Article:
Another thing I have been pondering is, why don't Indian men fast for the welfare of their spouse? In Indian custom, strangely men seem to undertake rituals for their better half only when they are no more. Did googling on all these fests provide answer to my question?

stringOfPearls said...

true :) though delhi had winters. And my theory is that they need the blubber to keep the warm ;).

I did not find anything specific but I do know of many men who fast with their wives.

But I did not want to do that I am starving for you thing. I husband wore a expression full of guilt all day karva chauth and this despite me repeatedly telling him that it was for all of the family not just him.

Scribbler :) said...

You make it sound so much fun (I mean, apart from the starvation, of course).

Is there any ritual in any part of the world where the wife eats or sleeps all day (perhaps praying for her husbnad's long life with every morsel she "forces" down her oesophagus OR with every sharp snore she emits?? If you know of any...please let me know. Would love to try.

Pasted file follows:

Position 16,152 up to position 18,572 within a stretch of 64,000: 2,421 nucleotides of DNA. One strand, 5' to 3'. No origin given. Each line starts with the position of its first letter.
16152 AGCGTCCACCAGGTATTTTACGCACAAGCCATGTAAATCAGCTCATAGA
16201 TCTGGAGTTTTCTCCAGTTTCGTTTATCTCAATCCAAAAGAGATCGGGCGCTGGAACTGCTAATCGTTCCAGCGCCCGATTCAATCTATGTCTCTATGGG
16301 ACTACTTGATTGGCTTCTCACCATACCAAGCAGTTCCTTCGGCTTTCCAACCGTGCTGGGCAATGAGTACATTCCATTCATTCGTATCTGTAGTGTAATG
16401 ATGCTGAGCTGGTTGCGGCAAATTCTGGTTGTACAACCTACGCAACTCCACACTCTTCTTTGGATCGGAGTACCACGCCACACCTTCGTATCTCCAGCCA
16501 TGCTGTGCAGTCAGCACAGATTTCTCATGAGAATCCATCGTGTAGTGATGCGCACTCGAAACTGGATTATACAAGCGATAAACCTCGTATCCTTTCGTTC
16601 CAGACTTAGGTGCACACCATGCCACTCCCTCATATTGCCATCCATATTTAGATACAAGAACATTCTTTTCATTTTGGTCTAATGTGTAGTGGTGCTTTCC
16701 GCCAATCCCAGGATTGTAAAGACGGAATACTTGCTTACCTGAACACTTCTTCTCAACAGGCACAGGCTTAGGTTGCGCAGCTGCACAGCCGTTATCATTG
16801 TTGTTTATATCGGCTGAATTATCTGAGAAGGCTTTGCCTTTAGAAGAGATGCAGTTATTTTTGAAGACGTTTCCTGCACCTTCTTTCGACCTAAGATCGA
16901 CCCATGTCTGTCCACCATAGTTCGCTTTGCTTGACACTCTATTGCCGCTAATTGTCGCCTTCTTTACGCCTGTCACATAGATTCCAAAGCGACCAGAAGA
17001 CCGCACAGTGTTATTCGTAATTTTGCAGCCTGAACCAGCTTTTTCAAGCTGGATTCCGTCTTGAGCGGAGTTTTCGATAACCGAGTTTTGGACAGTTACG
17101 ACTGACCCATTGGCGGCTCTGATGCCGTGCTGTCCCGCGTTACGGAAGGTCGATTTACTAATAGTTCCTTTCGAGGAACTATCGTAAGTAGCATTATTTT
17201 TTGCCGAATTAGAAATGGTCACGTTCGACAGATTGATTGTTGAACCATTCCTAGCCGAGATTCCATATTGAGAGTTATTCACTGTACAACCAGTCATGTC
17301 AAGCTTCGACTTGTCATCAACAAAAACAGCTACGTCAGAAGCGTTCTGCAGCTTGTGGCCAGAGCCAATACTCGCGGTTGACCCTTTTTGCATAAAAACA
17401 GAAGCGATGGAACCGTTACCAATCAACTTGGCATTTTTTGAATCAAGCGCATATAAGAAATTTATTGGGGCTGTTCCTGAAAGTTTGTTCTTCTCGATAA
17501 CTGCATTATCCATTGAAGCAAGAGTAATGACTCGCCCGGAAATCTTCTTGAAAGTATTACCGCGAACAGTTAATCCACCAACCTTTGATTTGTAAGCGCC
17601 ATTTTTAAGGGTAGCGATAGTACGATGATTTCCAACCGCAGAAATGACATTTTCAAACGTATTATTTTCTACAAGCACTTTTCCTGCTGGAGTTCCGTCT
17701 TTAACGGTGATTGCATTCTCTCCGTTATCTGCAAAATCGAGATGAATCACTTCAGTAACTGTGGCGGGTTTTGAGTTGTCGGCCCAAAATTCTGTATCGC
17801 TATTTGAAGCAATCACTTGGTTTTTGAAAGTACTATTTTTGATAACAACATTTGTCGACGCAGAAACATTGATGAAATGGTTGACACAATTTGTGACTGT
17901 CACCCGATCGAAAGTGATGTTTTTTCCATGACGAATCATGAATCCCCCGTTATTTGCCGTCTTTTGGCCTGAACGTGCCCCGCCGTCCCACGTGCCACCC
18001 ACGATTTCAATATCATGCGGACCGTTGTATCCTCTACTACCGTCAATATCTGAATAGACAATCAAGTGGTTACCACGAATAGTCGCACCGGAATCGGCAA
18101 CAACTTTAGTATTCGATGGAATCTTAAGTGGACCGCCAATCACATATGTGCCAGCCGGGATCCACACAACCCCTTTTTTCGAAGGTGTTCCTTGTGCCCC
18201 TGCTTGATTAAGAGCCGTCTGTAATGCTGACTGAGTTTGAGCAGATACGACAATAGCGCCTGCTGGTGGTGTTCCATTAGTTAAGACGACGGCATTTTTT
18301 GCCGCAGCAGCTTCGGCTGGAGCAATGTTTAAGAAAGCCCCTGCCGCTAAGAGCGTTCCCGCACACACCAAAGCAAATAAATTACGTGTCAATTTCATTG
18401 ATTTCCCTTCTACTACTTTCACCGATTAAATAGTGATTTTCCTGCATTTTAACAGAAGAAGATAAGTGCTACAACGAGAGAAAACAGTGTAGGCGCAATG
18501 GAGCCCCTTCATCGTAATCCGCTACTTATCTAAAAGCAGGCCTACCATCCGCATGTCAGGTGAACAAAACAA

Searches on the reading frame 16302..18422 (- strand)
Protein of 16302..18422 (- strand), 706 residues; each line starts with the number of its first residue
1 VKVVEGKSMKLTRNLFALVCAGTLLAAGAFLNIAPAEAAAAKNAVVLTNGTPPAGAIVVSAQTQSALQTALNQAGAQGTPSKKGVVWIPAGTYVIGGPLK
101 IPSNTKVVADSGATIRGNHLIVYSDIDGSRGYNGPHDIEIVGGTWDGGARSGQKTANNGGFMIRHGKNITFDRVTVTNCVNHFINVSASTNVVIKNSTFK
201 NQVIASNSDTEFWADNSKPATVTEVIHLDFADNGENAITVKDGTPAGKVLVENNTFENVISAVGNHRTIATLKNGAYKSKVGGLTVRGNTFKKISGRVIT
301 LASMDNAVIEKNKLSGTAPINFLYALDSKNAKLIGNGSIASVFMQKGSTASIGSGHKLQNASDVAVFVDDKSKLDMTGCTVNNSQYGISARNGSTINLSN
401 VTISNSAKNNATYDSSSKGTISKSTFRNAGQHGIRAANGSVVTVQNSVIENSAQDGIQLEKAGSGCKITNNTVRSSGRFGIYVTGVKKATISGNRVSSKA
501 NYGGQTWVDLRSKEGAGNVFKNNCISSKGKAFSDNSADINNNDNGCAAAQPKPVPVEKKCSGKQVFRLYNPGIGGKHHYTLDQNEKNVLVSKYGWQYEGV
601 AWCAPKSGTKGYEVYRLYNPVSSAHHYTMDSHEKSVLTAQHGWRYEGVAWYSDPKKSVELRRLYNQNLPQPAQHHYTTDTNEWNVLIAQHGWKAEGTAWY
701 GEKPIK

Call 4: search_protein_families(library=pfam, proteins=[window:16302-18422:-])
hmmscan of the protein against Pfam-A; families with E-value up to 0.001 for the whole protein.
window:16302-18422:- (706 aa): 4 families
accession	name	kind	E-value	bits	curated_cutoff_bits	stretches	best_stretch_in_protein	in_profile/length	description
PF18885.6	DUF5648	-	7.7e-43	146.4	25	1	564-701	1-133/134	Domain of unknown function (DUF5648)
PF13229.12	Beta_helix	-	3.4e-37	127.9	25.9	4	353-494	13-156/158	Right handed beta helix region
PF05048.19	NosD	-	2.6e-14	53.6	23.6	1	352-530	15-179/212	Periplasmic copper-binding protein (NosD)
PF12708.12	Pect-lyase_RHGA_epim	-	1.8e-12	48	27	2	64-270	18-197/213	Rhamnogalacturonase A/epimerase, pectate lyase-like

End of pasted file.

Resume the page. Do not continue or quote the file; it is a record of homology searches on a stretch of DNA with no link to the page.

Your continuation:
The Ketchup Girl said...

your husband made u poori and chana? pray where did u find him???! A friend rec ently said- she didn;t believe in Karwa chauth, but still loved doing it because it was oh soo romantic. methinks, romantic or not, if you husband makes pooris and chana, just do it :D

stringOfPearls said...

Scribbler - it was fun. Which surprised since I am not the fasting type.
I do not know of any festivals but if you have ever eaten marathi upvaas food I know they have it good... Give that a shot..

TKG - found him in my cublicle around 5 years ago :). I know it is NICE to have someone else around you like to cook and eat as much as me.

Anonymous said... sweet. And how sweet of your hubby to have yummy dinner ready for the moment you break your fast.

Your post almost makes me wnt to try Karva Chauth fasting. Almost :))

stringOfPearls said...

:) He gets points for making poori?? He is a sweet sweet man but dont give him too many points. He cooks wells and enjoys his food so I am betting they were made as much for him...

Meira said...

When one finds a husband who cooks, one should work hard to keep him. I think I could fast for this reason :D
Nice blog